Hack: Tiger's Triumph "A Scene Golf Needed"

Tiger's roar at Augusta National was more than a decade in the making

The DA Show
April 15, 2019 - 1:06 pm
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It had been more than a decade since the golf world witnessed Tiger Woods pumping his fists in celebration of a major championship – and 14 years since he did so at Augusta National.

That’s what made Sunday so special.

“You have to think about the venue, and this is Tiger’s career basically coming full circle right before our eyes,” Golf Channel analyst Damon Hack said on The DA Show. “At 43 years of age, he’s become Arnold Palmer and Jack Nicklaus rolled into one. The roars of awe and appreciation – and really, love. I think that’s really the overriding sentiment of yesterday was seeing how much the gallery and the patrons missed having Tiger (at the) height of power. 

“A new generation of fans who heard about it or maybe hadn’t seen it for a decade – to be able to usher him home in the way that he was basically able to salt that tournament away, it was very reminiscent of Tiger being the puppet master, the chess master, letting the other players blink and make the mistakes. It was just a scene that the golf world needed and will never forget.”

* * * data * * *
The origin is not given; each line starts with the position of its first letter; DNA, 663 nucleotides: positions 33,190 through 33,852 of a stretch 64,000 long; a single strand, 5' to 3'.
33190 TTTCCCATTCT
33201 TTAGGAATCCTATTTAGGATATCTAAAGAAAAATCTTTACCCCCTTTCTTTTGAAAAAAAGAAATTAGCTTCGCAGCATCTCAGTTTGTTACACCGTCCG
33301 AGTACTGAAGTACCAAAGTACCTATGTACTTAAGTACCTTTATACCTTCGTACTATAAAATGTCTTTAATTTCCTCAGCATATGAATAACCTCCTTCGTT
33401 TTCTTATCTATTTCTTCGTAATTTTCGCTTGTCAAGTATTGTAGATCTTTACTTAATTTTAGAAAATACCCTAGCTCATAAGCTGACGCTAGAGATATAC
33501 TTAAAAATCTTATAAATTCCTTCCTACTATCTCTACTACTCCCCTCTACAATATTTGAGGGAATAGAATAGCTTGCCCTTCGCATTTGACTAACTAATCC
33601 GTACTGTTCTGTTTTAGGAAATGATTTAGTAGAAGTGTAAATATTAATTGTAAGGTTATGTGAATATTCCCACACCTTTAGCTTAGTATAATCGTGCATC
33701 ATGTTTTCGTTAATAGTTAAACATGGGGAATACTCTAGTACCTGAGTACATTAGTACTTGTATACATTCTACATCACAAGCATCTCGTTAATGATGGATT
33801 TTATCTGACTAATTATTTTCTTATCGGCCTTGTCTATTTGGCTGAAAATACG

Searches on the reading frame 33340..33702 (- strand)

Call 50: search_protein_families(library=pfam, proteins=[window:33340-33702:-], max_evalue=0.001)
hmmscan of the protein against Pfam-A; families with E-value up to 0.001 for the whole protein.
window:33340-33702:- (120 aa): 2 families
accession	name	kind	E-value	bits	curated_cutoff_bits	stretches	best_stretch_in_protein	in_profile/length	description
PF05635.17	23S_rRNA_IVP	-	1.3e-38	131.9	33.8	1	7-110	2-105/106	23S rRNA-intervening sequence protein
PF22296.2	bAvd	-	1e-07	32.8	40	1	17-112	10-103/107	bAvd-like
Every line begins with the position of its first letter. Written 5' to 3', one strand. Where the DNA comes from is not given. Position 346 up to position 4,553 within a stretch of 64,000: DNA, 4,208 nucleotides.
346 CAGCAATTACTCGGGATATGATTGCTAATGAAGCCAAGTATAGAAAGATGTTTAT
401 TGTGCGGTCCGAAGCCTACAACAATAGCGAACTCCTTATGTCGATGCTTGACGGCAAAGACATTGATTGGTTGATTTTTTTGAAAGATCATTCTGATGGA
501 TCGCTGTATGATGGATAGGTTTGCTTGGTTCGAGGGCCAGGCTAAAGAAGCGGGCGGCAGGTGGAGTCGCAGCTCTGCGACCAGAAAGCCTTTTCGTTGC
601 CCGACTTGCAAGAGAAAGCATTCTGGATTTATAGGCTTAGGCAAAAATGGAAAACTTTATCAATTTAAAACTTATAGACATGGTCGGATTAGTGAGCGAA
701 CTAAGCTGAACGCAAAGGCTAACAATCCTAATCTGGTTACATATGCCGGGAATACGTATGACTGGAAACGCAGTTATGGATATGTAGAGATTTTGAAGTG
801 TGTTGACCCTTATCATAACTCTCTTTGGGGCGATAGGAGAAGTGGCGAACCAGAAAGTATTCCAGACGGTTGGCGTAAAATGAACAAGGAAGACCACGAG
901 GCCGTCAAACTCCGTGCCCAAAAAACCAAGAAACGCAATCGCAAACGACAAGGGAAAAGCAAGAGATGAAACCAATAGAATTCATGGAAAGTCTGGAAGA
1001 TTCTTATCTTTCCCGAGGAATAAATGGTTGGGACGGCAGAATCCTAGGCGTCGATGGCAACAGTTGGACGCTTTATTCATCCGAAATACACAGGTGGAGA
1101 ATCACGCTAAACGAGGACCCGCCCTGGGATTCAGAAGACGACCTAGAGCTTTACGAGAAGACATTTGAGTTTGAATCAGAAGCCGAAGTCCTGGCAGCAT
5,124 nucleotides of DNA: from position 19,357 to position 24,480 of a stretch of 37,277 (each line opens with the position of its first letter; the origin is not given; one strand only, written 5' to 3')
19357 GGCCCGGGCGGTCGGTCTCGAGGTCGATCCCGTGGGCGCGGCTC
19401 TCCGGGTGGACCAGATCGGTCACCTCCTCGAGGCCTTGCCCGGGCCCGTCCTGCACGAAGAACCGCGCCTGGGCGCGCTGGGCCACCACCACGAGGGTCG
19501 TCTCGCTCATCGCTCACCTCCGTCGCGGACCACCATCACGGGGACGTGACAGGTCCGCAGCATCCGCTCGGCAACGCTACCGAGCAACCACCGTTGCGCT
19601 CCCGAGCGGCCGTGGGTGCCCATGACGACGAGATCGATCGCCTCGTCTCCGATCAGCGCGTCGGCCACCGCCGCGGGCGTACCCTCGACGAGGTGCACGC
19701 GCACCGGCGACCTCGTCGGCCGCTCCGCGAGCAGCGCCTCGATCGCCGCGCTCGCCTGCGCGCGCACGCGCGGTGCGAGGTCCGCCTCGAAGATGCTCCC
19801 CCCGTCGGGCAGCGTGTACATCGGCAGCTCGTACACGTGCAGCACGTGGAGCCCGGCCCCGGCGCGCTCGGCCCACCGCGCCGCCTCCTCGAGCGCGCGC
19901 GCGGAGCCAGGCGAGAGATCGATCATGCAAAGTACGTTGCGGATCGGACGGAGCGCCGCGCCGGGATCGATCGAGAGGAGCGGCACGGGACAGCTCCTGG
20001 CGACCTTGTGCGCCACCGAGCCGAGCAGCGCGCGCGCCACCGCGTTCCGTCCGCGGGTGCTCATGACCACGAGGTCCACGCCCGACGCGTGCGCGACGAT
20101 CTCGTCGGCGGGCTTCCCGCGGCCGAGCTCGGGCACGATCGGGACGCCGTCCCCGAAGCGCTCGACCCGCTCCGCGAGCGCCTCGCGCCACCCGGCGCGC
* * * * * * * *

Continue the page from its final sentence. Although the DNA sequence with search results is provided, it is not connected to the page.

One must wonder, though: is the admiration for Tiger rooted in nostalgia for his once-dominant play, or were people captivated by the comeback story following Tiger’s fall from grace?

“I think it’s an interesting combination of both,” Hack said. “I think the vulnerability aspect of it has made Tiger more reliable. When you talk about the dissolution of a marriage or the back surgery, the receding hair line – whatever you want to call it, whatever (aspect) you want to (focus on), Tiger Woods has been rendered human in the last decade.”

The infidelity. The divorce. The surgeries. The pain.

It was a lot.

“This super hero without a cape brought to his knees, embarrassed, humiliated, ridiculed,” Hack said. "And to have that same guy somehow climb the mountain – first back to respectability, then back to the winner’s circle a year ago at East Lake, to think that he could go one better against these workout warriors who hit it 30 yards past him, that he could somehow outfox and outwit them on a Masters Sunday, this was almost too good to be true. 

“There’s definite nostalgia for his ability to turn back the clock,” Hack continued, “which people hoped for but didn’t necessarily believe would happen. And then also the appreciation of a guy who’s much more relatable and much more vulnerable and much closer to what the rest of us deal with in our lives on a daily basis.”